For the reasons above, I’m not seeing any strategic miscalculation on Putin’s part in ordering the invasion -though there were many on the part of the generals in planning it. There is a world in which the potential economic consequences of Western sanctions in the aftermath of the invasion would make the costs of the invasion greater than the benefits -but that world does not exist any longer. The rich countries form a smaller share of global GDP than at any point during the twentieth century. A successful Russian invasion creates the preconditions for the lifting of sanctions and reduces the chances of NATO expansion. If there is anything the past eight years have demonstrated, it is that under status quo conditions Western sanctions will never be lifted, and will continue increasing regardless of if Russia decides to resolve the Ukrainian question on its own. The Trump presidency and the Zelensky presidency both demonstrated this.
As a Mearsheimerian realist I agree with ‘rules based international order’ mainstream in so far as the taboo against territorial conquest — including its indirect violation by NATO when the alliance cited R2P as justification to violently separate Kosovo from Yugoslavia in 1999 — cannot be dissolved. Otherwise direct conflict between nuclear powers becomes much more likely if not inevitable.
I sympathize with any soldier honorably defending his country, particularly the ‘territorials’ who have taken up arms in defense of their hometowns, rather than going to enforce a government writ on a population of suspected or hostile loyalties in the Donbass. But that being said, it’s telling that the more Americans find out about the Ukrainian government and corruption beyond Zelensky, the less inclined they are to keep pumping money and weapons into it, hence the media campaign of memory holing their own negative stories about Ukraine under wartime self and Administration demanded censorship pressure. CNN putting the Azov Battalion on this week in my opinion was a shameful attempt to normalize a group that openly wears Nazi insignia, including (especially for ‘woke’ miltwitterers to ponder) the Wolfsangel symbol worn by Hitler’s Das Reich division that fought and killed Americans during WW2’s battles of Normandy and the Bulge.
There is no doubt that the Ukrainian government is exaggerating Russian casualties while lying about its own terrible losses. Since many units deserted or surrendered arms to separatists in April 2014 it has sprinkled hardcore nationalists in its armed forces to prevent them from surrendering en masse, as many did in the border battles of 2014-15. Many of its units use civilians as cover against an enemy who dominates the skies and has artillery superiority. There is overwhelming eyewitness and testimonial evidence that Azov committed war crimes by refusing to let civilians flee Mariupol through the humanitarian corridors of the past two weeks and the ‘Russians are deporting people against their will to Russian territory’ is almost certainly a Ukrainian lie to cover the embarrassment that many Mariupol ans sought refuge on the territory of the aggressor country. And Ukrainians calling for the castration of Russian soldiers, or the shooting of civilian buses going to Russian controlled territory are calling for war crimes.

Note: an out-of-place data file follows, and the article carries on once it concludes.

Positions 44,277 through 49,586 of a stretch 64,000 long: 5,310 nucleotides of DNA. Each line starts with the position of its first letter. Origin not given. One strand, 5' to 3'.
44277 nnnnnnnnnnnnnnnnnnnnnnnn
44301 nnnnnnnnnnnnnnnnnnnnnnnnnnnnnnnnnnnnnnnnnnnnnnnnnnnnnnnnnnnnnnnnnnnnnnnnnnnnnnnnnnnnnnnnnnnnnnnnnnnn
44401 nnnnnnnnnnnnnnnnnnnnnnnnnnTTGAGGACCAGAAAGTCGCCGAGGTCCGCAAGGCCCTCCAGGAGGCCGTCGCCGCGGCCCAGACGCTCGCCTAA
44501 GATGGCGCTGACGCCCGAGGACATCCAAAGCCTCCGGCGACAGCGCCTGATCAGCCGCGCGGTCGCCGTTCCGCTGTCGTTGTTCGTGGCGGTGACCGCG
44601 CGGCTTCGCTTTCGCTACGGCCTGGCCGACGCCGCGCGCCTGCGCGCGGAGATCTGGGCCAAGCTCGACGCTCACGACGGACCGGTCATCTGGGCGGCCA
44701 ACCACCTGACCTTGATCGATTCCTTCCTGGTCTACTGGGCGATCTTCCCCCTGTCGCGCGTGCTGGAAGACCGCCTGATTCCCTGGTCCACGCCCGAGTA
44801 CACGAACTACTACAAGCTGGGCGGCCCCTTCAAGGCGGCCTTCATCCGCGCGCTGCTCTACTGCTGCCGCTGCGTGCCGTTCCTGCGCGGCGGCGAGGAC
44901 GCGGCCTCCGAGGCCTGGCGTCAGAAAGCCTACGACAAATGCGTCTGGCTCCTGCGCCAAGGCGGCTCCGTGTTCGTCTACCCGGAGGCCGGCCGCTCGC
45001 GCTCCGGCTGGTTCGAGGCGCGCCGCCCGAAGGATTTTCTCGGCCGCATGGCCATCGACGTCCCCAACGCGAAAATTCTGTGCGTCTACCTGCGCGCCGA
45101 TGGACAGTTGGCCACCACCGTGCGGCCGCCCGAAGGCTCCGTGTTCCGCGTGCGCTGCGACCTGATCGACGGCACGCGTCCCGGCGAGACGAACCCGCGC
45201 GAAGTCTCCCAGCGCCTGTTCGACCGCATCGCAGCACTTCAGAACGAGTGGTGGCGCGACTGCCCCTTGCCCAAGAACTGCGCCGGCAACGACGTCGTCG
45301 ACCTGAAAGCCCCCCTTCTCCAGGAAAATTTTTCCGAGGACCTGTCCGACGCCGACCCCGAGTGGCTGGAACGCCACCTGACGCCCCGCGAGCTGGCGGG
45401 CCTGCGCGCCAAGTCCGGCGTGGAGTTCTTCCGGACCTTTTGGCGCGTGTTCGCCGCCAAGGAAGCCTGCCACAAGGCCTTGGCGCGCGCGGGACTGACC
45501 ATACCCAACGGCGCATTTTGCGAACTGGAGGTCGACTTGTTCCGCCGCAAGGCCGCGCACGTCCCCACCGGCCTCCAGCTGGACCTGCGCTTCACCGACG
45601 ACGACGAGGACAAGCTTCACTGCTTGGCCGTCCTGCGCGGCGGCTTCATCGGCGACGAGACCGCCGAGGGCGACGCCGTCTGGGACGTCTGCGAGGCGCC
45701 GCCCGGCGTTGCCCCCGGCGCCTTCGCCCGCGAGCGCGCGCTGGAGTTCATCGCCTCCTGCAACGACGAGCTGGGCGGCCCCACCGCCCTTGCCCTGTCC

Rep Adam Kinzinger’s frustration that Israel is not decisively taking a side is not just a matter of his expecting every US ally or partner like India to put aside its interests in service to an all consuming struggle with Russia. It also reflects his ignorance that quite a few Israelis dislike the shotgun marriage between the cult of Galician Nazi collaborators that murdered their great aunts and uncles during the Holocaust and gay pride parades that passes for Kyiv’s ideology. For now the pressure and government censorship is overwhelming in Poland, but I expect before too long young Ukrainian men in Poland will be asked on the street why aren’t they fighting for their country and, if it’s late at night after heavy drinking by soccer fans, their opinions of Bandera and the Volyn genocide.
Regarding the numbers that have been thrown around in the US media and on mil/natsec Twitter:
The latest unnamed official brief says Russia has lost 10% of the forces it committed to the Ukraine invasion in just about three weeks. The previous rate cited was 1-1.5% casualties for the total force per day. Of course back of the envelope calculations can vary to explain the apparent inconsistency, and certainly the Russians have emphasized standoff artillery and missile strikes since mostly halting their advances around Kyiv while bypassing Sumy in the north and Nykolaiv in the south.
That being said, such an attrition rate at the start of the war would approach or exceed the US casualty rate from the storming of the Normandy beaches and the bocage fighting with the Wehrmacht in the June-July 1944 period of WW2. Again, not impossible if we compare to the WW2 level casualties on both sides in the recent Ngorno-Karabakh War, but highly likely to be exaggerated to bolster Ukrainian morale and make many mil/IC types feel better about a US ally Washington has poured billions of dollars worth in arms and millions of man training hours into getting militarily eviscerated.
I thank Tanner for having a forum were harsh reality can be expressed by realists without fear of cancellation. Social media has brought unprecedented amounts of information (as well as propaganda) into natsec circles, but it can also produce conformity and overemotional analysis. This could have potentially disastrous consequences should China move on Taiwan, because after the ‘ghost of Taipei’ euphoria would come the grim awareness of catastrophic fleet losses followed by Congressional demands for the destruction of the Three Gorges Dam or US use of tactical nuclear weapons (at least at against PLAN targets or islands in the SCS). The relationship between wokeness seeping into the ranks and the inability or unwillingness to process painful information is one that needs to be carefully observed in the coming months.